Donnerstag, 21. Juni 2012


Die deutsche Version findet ihr weiter unten!

Interview with Rhys Ifans

Question: If you have had the choice which character you want to play in the Movie, which character would you have chosen?

Rhys Ifans: I would have chosen my character, Curt Connors, … yeah. Because I think of all the Spiderman villains he is the most complicated, the most human, and particularly because he has a very real kind of emotional connection with Peter Parker. You know, he knew his father, he holds the answer to many of the questions that Peter has along the disappearance of his parents. And also because of the science he is working with, Cross Species Genetics, is the very same science that enables Peter Parker to become Spiderman. So in a sense one is the beneficiary of that science, the other is the victim, that being Dr Connors.

Question: Could you a little bit explain how you developed your character?

Rhys Ifans: I think, you know, ahem, in the comics of course Connors is kind of a well intentioned scientist, if not a little crazy. I did not want to portray a crazy mad scientist from the beginning. I felt this is very important that the audience actually like this guy and feel for him. He has one arm, he wants to grow it back and if he achieves that then that science if applied to the rest of the world it would be a huge benefit. Everyday we see young people return from warzones with their limps blown away, landmine victims. What he can achieve potentially is a great thing. And so I wanted people to really kind of be on Connor’s side, right up until to the point even when Oscorp, the Corporation he is working for, want to test this science on unwitting members of the public. Connors takes the moral high-ground and decides to become his own lab rat. And you know, the consequences, the results are tragic. But so really up to this point, I wanted the audience to be with him. And if you stay with the character for that long, there is a possibility that we all might recognize that lizard potential, that monster in all of us, if we are not vigilantes.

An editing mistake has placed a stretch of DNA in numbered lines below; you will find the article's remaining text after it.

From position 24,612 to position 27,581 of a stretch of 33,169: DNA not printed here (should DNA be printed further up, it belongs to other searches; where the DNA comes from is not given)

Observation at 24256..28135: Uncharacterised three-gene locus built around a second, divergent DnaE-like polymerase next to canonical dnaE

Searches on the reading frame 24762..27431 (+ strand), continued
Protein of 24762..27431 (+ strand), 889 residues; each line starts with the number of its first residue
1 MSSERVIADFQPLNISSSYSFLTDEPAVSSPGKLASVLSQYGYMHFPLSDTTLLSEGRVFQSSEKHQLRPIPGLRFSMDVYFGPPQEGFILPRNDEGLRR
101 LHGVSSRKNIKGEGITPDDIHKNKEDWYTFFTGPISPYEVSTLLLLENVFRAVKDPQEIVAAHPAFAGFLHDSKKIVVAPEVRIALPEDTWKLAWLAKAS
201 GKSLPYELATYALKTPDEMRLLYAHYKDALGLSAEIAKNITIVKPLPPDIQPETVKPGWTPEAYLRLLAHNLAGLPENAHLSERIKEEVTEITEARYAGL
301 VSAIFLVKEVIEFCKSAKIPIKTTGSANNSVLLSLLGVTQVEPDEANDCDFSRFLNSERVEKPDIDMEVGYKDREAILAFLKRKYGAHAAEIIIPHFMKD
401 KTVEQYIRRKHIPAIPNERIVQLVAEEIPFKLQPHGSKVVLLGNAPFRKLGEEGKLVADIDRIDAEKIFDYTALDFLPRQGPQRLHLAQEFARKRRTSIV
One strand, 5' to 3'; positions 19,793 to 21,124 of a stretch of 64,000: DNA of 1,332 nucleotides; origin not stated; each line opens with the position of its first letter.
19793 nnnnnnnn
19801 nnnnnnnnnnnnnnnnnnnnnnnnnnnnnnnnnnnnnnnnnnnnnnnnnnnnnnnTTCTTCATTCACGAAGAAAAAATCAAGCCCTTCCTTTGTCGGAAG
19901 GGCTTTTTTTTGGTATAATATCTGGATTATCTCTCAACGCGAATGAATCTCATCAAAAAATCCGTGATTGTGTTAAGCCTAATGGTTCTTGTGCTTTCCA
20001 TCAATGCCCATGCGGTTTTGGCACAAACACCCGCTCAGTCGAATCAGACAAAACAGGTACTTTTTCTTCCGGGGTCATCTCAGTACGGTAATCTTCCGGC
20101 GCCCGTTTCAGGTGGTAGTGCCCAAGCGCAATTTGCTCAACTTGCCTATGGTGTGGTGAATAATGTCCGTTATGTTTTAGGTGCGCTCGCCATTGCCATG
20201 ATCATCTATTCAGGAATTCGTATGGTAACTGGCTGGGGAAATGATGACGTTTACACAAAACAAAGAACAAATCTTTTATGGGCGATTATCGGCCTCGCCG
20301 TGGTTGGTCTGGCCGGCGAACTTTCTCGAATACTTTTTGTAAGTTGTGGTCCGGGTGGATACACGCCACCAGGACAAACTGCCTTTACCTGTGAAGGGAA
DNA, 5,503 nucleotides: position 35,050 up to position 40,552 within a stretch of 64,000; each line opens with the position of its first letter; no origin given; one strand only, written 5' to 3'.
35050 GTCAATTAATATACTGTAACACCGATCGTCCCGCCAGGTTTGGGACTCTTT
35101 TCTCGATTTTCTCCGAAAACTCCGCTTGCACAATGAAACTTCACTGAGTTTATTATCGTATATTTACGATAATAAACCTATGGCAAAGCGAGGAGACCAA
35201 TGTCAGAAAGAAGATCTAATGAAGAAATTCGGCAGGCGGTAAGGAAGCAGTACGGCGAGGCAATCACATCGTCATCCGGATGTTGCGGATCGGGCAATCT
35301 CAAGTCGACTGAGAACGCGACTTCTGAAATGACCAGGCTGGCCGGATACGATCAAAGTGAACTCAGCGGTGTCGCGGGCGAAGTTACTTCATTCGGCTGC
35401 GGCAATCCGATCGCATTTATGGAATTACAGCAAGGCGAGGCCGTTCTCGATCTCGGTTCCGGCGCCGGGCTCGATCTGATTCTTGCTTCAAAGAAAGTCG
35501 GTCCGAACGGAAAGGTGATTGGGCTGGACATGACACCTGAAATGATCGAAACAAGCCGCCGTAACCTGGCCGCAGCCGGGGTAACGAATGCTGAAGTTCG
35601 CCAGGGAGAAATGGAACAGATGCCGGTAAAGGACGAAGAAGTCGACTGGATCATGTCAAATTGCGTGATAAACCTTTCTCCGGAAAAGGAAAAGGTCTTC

Question: Did you revisit the comics, they are appearing since the sixties, to prepare and which ones in particular?

Rhys Ifans: None in particular. In some of those comics Connors is kind of unhinged from the beginning. I did not want to do that. I wanted someone very bright, capable and intelligent. Of course later he becomes madder, you know, each time! But he is always, you know, - what interests me, when he is reptilian, he wants Spiderman out of the way. But there is always remorse when he returns to become a human again. There is shame and there is guilt and even in this movie we necessarily do not know why he feels shame when he meets Peter. He knows very much what happened to Peter’s father and he is implicated in some way in his disappearance. It is not revealed in this film but I wanted to show a sense of discomfort, when he meets Peter.

Question: So he is Jekyll and Mr Hyde?

Rhys Ifans: Yes it’s a classic, it happens so often in mythology. That is the enduring power of all superheroes and what America does very well: It takes ancient Greek and ancient Celtic mythology and applies it to a modern world, very eloquently. And these themes that are grappled with in all of the superhero-comics are kind of ancient archetypal themes. That is why these characters are revisited so often because they apply in some way to each generation. In the same way that is why Hamlet is performed every year in every city. It’s a tale about growing up and even in hamlet it is about a guy who is confused about what has happened to his father. The same applies to Peter Parker. So, I have no problem with stuff being done again, you know. Every great rock and roll song has been covered, time and time again, because they are great songs!